Strontium dating

When rocks are subjected to high temperatures and pressures in mountain roots formed where continents collide, certain datable minerals grow and even regrow to record the timing of such geologic events.When these regions are later exposed in uptilted portions of ancient continents, a history of terrestrial rock-forming events can be deduced.A coin, vessel, or other common artifact could link two archaeological sites, but the possibility of recycling would have to be considered.It should be emphasized that linking sites together is essential if the nature of an ancient society is to be understood, as the information at a single location may be relatively insignificant by itself.Dating, in geology, determining a chronology or calendar of events in the history of Earth, using to a large degree the evidence of organic evolution in the sedimentary rocks accumulated through geologic time in marine and continental environments.To date past events, processes, formations, and fossil organisms, geologists employ a variety of techniques.Using this established record, geologists have been able to piece together events over the past 635 million years, or about one-eighth of Earth history, during which time useful fossils have been abundant.The need to correlate over the rest of geologic time, to correlate nonfossiliferous units, and to calibrate the fossil time scale has led to the development of a specialized field that makes use of natural radioactive isotopes in order to calculate absolute isotopes has been improved to the point that for rocks 3 billion years old geologically meaningful errors of less than ±1 million years can be obtained.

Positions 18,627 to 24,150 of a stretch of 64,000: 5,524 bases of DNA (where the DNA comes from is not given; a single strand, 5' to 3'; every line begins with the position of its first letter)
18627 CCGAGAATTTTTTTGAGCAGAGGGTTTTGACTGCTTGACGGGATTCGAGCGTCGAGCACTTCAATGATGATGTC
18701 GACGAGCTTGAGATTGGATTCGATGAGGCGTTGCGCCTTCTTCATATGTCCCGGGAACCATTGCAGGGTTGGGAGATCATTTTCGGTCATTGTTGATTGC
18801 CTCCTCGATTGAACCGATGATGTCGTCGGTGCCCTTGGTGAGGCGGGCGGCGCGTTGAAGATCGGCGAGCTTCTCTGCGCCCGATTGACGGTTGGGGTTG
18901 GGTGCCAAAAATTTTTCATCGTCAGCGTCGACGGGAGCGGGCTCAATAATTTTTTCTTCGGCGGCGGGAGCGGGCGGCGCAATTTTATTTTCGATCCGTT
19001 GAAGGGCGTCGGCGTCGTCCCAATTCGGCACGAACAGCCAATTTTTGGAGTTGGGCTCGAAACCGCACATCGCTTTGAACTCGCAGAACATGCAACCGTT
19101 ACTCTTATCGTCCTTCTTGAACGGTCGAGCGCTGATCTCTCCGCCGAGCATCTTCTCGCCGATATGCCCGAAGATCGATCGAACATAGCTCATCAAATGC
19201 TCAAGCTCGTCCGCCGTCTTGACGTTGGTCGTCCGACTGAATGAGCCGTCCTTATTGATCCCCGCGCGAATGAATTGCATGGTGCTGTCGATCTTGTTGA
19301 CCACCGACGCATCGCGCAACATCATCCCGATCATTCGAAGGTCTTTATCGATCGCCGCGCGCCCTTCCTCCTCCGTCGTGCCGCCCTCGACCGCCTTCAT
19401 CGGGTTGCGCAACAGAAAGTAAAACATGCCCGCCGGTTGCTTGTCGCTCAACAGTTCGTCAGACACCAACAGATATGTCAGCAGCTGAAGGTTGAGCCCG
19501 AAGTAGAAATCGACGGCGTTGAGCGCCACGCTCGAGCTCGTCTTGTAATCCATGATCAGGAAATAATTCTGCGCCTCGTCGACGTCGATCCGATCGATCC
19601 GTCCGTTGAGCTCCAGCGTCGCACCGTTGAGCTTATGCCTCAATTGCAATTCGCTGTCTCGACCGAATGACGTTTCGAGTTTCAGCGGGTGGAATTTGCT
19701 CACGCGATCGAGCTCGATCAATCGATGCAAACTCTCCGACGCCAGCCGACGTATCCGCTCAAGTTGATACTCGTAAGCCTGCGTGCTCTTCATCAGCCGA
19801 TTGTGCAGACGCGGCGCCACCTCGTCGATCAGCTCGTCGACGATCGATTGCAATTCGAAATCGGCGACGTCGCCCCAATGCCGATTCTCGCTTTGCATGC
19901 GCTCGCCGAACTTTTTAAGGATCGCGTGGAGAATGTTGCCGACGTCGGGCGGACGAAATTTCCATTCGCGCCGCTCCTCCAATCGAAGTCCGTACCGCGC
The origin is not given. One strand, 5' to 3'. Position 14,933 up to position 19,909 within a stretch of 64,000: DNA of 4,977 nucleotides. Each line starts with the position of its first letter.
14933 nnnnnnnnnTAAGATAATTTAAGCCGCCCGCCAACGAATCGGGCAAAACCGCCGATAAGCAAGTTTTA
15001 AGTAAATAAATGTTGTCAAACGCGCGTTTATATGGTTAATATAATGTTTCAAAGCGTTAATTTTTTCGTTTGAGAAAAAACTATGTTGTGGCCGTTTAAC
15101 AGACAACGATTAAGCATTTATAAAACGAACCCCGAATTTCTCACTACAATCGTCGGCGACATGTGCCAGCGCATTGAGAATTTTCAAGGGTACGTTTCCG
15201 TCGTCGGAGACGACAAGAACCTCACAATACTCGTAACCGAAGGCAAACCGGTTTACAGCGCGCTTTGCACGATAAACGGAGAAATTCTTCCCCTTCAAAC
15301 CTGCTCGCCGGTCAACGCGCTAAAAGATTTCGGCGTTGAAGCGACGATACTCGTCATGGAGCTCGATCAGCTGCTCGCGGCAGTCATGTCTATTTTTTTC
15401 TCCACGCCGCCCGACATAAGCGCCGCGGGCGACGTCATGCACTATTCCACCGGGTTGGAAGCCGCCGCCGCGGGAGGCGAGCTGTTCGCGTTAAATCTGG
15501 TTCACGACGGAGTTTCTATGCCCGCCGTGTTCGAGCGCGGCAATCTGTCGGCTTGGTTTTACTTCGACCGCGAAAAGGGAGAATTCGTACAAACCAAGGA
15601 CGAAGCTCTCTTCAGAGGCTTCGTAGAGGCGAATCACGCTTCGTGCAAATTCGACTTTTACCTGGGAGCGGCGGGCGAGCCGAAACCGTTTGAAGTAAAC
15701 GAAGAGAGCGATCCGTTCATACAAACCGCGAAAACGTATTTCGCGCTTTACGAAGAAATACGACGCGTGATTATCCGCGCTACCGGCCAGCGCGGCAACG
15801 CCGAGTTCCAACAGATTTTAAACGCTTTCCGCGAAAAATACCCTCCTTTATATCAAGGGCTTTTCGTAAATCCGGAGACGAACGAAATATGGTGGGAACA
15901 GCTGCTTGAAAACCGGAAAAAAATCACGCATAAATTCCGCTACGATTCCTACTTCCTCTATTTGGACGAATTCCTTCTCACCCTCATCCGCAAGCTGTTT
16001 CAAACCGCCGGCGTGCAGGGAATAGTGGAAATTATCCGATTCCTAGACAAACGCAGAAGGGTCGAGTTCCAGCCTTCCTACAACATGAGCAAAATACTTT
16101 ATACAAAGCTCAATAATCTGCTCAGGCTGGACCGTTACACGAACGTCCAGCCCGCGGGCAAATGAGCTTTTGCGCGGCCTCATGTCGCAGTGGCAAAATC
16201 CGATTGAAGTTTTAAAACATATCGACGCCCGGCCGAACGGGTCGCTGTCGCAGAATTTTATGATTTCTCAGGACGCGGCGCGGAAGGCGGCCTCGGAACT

The results suggest that the present-day global tectonic scheme was operative in the distant past as well.

Similarly, in geology, if distinctive granitic pebbles can be found in the sediment beside a similar granitic body, it can be inferred that the granite, after cooling, had been uplifted and eroded and therefore was not injected into the adjacent rock sequence.

Although with clever detective work many complex time sequences or relative ages can be deduced, the ability to show that objects at two separated sites were formed at the same time requires additional information.

rubidium-87 that was present in the rock at the time of its formation.

Rubidium-87 comprises 27.85 percent of the total atomic abundance of rubidium, and of the four isotopes of strontium, only strontium-87 is formed by its decay.

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